A couple bought a cross leased property as their first home.  The other owner in the cross lease started carrying out loud renovations to their property, and allowed tradesmen to come over areas of the property that the couple thought were exclusively theirs to use.  They sought legal advice.

Especially common with flats and townhouses built before the 1970’s, a cross lease is where several owners jointly own land and together lease buildings and areas within that land to each other. 

Many people living in a cross-leased property may never have seen the actual cross lease document for the property, if they know it exists at all.  However, cross lease documents contain important provisions which all owners should be aware of.

It is particularly important to check your cross lease because many have provisions unique to your particular property, particularly if an issue arises with your fellow cross lease owners.

Cross leases will often specify that certain actions may only be carried out with unanimous (or sometimes majority) approval of all owners in the cross lease complex.  If one owner, makes a structural alteration to their flat, paints their flat a certain colour, or rents it out to a new tenant without the other owners’ prior written consent, they may find themselves in breach of their cross lease and open to action being taken against them by those other owners.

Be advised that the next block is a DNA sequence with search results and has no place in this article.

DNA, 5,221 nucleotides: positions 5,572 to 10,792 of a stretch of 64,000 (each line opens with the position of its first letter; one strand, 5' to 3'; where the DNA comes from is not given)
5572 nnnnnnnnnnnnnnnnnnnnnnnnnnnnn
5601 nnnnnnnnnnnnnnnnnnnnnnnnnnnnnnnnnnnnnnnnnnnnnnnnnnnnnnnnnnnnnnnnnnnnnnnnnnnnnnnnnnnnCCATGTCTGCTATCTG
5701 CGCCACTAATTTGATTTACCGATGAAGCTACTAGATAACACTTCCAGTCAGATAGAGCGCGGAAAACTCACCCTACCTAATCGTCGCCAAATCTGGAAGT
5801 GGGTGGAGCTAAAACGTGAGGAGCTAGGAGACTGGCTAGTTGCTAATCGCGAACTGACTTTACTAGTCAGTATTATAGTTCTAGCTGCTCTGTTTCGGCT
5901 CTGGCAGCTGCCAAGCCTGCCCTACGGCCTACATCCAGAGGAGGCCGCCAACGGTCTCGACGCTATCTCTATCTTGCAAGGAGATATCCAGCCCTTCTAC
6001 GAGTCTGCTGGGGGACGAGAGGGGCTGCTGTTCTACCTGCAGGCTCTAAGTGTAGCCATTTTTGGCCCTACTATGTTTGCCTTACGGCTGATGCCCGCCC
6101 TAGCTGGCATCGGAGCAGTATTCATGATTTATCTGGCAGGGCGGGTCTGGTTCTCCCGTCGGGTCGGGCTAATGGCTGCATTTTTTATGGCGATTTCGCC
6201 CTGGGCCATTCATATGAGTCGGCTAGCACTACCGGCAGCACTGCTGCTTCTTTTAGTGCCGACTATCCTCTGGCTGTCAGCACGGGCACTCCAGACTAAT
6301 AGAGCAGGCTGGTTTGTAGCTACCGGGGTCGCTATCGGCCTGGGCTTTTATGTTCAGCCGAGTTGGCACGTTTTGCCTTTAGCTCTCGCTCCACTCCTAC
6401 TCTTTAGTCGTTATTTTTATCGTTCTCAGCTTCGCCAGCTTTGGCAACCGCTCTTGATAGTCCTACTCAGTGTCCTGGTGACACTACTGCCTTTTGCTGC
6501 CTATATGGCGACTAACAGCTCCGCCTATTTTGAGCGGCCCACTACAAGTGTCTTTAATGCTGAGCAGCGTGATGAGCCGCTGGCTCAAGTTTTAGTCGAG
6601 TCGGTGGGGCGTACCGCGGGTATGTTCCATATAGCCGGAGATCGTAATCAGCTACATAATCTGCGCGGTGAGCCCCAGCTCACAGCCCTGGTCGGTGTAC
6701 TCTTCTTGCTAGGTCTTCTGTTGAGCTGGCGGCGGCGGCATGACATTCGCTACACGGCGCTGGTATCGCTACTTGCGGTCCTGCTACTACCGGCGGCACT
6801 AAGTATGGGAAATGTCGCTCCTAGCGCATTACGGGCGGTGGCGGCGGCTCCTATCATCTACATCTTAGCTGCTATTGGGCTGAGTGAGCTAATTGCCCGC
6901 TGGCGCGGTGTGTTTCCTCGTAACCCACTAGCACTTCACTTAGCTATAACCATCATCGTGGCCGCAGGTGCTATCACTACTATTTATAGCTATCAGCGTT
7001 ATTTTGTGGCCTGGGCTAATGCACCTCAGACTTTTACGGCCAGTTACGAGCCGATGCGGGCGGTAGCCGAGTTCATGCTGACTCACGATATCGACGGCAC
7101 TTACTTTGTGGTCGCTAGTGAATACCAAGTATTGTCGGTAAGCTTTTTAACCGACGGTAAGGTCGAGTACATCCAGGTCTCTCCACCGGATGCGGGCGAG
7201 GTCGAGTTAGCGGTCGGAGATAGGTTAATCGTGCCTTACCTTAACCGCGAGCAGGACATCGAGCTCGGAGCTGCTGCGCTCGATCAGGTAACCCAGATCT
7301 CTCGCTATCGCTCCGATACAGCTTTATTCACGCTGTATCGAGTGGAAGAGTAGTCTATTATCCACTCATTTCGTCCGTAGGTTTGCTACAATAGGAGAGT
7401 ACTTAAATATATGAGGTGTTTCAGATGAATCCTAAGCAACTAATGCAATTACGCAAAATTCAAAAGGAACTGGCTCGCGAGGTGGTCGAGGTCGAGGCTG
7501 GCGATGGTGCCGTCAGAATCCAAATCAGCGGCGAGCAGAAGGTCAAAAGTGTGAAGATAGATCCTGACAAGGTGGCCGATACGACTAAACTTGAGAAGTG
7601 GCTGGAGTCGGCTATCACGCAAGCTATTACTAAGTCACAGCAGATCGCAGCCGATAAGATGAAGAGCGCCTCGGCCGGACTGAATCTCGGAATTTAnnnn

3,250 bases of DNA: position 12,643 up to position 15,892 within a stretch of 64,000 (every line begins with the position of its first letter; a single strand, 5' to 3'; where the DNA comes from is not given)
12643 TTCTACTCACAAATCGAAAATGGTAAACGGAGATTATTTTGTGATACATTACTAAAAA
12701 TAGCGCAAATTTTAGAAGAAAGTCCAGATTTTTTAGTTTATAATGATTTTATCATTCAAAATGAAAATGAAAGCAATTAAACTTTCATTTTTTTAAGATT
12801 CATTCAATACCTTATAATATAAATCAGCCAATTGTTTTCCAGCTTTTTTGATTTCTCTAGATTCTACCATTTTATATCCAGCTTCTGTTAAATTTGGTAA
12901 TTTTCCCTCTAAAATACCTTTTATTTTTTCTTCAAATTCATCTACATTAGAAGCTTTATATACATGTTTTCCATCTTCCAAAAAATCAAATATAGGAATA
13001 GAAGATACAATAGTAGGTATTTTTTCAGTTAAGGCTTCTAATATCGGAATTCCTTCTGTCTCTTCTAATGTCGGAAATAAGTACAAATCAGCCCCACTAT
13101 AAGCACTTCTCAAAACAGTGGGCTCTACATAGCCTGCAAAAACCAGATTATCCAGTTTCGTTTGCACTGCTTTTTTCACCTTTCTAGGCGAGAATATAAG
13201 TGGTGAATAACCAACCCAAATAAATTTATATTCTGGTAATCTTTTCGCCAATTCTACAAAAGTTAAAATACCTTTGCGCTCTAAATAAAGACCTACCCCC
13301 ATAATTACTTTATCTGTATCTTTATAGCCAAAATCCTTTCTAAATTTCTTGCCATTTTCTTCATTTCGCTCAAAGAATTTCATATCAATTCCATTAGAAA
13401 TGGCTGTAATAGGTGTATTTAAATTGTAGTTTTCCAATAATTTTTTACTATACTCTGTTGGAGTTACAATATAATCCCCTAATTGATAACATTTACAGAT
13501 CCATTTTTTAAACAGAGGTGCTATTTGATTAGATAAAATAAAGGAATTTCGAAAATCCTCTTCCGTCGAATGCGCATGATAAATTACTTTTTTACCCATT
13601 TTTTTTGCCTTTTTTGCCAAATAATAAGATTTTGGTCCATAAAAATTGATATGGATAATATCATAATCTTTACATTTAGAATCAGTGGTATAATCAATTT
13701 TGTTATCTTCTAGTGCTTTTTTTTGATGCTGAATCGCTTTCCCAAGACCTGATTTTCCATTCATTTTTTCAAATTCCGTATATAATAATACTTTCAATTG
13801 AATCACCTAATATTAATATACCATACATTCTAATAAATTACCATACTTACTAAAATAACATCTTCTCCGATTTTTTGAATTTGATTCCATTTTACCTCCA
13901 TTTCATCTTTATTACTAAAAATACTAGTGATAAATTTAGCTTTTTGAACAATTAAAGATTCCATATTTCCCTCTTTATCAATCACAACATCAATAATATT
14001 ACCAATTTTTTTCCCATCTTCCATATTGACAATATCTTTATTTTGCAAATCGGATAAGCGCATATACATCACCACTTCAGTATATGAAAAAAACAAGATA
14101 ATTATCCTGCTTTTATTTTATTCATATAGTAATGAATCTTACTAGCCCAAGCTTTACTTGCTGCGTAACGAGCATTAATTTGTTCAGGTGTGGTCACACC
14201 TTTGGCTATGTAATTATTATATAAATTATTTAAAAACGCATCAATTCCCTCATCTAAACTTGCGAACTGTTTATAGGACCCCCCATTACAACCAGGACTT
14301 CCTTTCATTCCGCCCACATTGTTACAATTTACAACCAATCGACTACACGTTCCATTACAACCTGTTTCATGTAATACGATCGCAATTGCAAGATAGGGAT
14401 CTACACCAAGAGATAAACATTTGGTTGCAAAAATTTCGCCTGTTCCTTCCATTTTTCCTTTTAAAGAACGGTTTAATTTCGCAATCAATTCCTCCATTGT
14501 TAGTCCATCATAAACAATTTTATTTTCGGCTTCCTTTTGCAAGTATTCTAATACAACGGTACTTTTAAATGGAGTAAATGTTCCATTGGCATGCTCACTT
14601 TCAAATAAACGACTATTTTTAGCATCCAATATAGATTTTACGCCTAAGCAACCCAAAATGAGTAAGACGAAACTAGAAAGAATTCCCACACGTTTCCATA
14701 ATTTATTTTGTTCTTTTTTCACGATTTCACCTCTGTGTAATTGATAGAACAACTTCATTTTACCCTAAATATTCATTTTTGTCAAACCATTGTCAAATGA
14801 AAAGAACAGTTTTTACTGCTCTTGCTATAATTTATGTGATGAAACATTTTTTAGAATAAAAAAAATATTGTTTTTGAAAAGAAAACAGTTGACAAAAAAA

In the above example, the renovations were structural, so the couple were able to require the other owner to seek their consent before proceeding any further.

The cross lease will also set out the procedure for taking actions like the above which require approval, as well as for resolving disputes between owners.

Cross leases typically set out what the process to follow is in the event that one of the owners is in breach of the cross lease.  Many go as far as to stipulate that, if an owner fails to remedy their breach within a certain period, the other owners can force the sale of the breaching owner’s part of the property.

If you own a cross leased property, it pays to be aware of your obligations, and obtain legal advice if you believe there has been a breach.